According to a second aspect of the present invention, the reception apparatus comprises: inverse orthonormal transform means supplied with Nchannel signals from N transmission channels, for subjecting the received Nchannel signals to transform processing inverse to the orthonormal transform processing to generate modulated signals of the corresponding N channels; and demodulation means for demodulating the Nchannel modulated signals output from the inverse orthonormal transform means to generate Nchannel digital signals.
According to a third aspect of the present invention, the method for transmission and reception comprises the steps of:
(a) subjecting Nchannel modulated signals to orthonormal transform processing at the transmitting side to generate Nchannel transformed signals of lower crosscorrelation and transmitting them over N transmission channels;
(b) receiving the Nchannel transmitted signals at the receiving side and subjecting them to transform processing inverse to the orthonormal transform processing to obtain Nchannel modulated signals; and
(c) demodulating the Nchannel modulated signals into Nchannel digital signals.
FIG. 1 is a block diagram of a conventional transmitting apparatus of the type that multiplexes Nchannel QPSK signals;
FIG. 2 is a diagram showing output signals from respective modulators and a combined signal in a complex plane when setting N=4;
FIG. 3 is a graph showing the magnitude of a complex combined signal of 4channel QPSK signals;
FIG. 4 is a block diagram of a transmitting apparatus that performs QPSK modulation by a modulator 11;
FIG. 5A is a diagram showing, in a complex plane, output signals from a complex orthonormal transform part 13 in FIG. 4;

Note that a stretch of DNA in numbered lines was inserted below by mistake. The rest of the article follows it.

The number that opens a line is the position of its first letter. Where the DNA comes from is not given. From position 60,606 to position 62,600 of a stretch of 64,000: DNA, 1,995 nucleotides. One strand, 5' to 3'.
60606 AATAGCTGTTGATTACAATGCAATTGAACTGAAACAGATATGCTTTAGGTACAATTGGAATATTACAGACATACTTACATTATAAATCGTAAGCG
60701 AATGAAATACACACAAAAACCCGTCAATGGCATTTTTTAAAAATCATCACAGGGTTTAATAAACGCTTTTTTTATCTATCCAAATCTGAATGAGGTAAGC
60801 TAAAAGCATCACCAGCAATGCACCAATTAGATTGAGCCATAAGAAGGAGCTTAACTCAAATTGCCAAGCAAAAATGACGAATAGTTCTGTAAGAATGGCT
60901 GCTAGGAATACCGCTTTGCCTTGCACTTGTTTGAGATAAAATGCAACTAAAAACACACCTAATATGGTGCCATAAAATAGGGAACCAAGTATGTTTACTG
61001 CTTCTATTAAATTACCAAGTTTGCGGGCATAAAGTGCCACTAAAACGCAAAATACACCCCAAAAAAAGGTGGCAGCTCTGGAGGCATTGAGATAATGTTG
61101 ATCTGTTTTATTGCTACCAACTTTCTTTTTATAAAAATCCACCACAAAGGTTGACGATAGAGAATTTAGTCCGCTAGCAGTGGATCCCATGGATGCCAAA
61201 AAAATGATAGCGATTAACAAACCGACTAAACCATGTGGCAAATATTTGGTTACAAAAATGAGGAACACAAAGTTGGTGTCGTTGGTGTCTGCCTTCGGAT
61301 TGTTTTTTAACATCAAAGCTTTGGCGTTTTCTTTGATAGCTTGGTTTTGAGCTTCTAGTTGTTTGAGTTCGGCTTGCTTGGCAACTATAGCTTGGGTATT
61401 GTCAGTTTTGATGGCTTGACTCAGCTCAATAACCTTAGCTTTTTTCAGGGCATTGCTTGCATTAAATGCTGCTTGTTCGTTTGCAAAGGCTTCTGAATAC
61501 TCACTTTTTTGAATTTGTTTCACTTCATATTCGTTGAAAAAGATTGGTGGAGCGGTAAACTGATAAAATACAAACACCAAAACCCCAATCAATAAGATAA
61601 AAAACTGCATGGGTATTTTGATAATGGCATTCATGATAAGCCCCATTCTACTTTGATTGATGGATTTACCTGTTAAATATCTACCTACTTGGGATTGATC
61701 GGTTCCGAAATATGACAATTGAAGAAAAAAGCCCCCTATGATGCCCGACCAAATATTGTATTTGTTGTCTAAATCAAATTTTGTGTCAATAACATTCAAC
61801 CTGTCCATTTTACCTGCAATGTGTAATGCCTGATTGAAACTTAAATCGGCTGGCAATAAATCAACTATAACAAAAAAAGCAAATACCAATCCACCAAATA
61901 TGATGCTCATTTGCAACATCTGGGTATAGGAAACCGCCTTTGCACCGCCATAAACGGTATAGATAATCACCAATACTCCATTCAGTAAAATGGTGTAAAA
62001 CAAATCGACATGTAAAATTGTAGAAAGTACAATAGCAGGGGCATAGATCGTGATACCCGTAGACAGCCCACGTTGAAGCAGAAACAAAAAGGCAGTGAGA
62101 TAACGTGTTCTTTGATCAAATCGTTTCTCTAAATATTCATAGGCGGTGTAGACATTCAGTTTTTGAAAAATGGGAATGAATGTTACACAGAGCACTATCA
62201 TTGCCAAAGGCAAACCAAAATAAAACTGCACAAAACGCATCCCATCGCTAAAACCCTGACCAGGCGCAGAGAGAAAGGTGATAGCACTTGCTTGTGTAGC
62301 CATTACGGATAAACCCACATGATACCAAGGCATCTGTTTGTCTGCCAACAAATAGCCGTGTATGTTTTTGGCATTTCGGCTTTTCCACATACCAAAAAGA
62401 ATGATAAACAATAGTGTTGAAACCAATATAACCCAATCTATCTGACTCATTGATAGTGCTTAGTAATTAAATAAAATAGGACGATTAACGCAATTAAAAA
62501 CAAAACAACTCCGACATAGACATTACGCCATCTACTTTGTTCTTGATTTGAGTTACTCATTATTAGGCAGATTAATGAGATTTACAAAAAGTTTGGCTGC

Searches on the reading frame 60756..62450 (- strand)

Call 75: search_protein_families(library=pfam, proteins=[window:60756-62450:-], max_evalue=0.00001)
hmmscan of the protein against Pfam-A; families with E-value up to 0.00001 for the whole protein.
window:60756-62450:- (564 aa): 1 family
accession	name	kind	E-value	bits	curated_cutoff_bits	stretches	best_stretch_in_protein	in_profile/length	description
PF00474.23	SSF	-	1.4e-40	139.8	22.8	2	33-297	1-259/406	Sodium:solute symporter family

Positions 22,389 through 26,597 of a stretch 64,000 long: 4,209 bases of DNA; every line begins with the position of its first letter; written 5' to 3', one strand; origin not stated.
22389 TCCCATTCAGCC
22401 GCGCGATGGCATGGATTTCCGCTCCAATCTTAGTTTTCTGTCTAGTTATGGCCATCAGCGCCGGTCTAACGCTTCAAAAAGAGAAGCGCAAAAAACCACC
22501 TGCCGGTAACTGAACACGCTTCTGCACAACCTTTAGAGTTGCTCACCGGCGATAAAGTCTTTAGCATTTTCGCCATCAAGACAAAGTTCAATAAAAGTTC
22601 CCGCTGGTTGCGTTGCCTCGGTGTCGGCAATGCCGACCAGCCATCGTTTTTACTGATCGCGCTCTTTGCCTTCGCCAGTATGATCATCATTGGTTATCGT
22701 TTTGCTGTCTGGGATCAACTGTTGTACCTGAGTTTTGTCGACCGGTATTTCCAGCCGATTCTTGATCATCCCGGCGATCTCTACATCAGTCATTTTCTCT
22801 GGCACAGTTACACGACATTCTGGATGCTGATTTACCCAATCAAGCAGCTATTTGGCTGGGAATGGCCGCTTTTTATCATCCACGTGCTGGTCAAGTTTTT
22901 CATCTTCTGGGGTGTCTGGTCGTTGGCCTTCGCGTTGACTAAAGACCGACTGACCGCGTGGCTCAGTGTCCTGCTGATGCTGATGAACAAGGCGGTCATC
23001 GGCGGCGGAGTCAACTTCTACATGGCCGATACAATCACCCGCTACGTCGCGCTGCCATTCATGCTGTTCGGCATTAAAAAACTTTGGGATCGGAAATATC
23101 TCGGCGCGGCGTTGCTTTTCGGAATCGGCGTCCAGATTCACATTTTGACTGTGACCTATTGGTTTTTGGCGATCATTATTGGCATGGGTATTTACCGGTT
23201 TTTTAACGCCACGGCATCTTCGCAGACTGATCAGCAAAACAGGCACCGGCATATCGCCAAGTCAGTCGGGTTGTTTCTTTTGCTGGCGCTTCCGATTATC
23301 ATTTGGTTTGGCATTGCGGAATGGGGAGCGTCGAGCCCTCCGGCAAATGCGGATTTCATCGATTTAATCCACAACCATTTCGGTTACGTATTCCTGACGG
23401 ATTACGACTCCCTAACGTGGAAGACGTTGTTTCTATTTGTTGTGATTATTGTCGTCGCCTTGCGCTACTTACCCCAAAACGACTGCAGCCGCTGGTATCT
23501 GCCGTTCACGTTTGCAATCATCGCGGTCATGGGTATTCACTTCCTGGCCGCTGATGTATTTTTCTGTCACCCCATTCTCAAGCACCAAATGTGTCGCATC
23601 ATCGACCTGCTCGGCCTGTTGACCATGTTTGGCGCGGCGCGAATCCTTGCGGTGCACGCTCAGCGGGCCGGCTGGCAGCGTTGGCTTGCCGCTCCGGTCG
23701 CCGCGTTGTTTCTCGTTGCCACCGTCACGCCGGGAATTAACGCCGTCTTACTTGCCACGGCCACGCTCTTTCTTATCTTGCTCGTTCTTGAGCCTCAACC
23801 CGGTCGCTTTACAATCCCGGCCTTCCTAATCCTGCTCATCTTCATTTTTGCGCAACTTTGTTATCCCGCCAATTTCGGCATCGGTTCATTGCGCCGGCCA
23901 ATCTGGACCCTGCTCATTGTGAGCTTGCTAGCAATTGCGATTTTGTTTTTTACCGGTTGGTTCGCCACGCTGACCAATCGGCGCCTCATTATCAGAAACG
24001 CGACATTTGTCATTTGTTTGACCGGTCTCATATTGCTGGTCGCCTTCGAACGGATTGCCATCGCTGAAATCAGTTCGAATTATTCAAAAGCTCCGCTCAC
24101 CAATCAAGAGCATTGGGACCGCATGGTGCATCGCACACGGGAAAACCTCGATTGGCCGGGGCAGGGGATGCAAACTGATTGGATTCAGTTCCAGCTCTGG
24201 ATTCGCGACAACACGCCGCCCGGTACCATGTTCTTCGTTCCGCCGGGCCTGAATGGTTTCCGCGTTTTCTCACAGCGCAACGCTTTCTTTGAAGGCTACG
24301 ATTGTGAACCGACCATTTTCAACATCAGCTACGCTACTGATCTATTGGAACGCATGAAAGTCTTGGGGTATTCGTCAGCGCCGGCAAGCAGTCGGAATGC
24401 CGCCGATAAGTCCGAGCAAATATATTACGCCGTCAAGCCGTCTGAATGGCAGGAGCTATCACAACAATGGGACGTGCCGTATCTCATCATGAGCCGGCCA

FIG. 5B is a diagram showing, in the complex plane, a combined signal obtained by combining the complex orthonormal transform output signals of FIG. 4 by a complex adder part 12.
FIG. 6 is a graph showing the magnitude of a complex combined signal obtained by combining signals generated by subjecting 4channel QPSK signals to orthonormal transform processing using a DCT base in the transmitting apparatus of FIG. 4;
FIG. 7 is a graph showing the magnitude of a complex combined signal obtained by combining signals generated by subjecting 4channel QPSK signals to orthonormal transform processing using a WHT base in the transmitting apparatus of FIG. 4;
FIG. 8 is a diagram for explaining distributed transmission by a orthonormal transform part;
FIG. 9A is a block diagram illustrating an embodiment of the transmitting apparatus according to the present invention;
FIG. 9B is a block diagram illustrating an embodiment of the receiving apparatus according to the present invention;
FIG. 10A is a block diagram illustrating the configuration of an orthonormal transform part 13 in FIG. 9A;
FIG. 10B is a block diagram illustrating the configuration of an inverse orthonormal transform part 22 in FIG. 9B;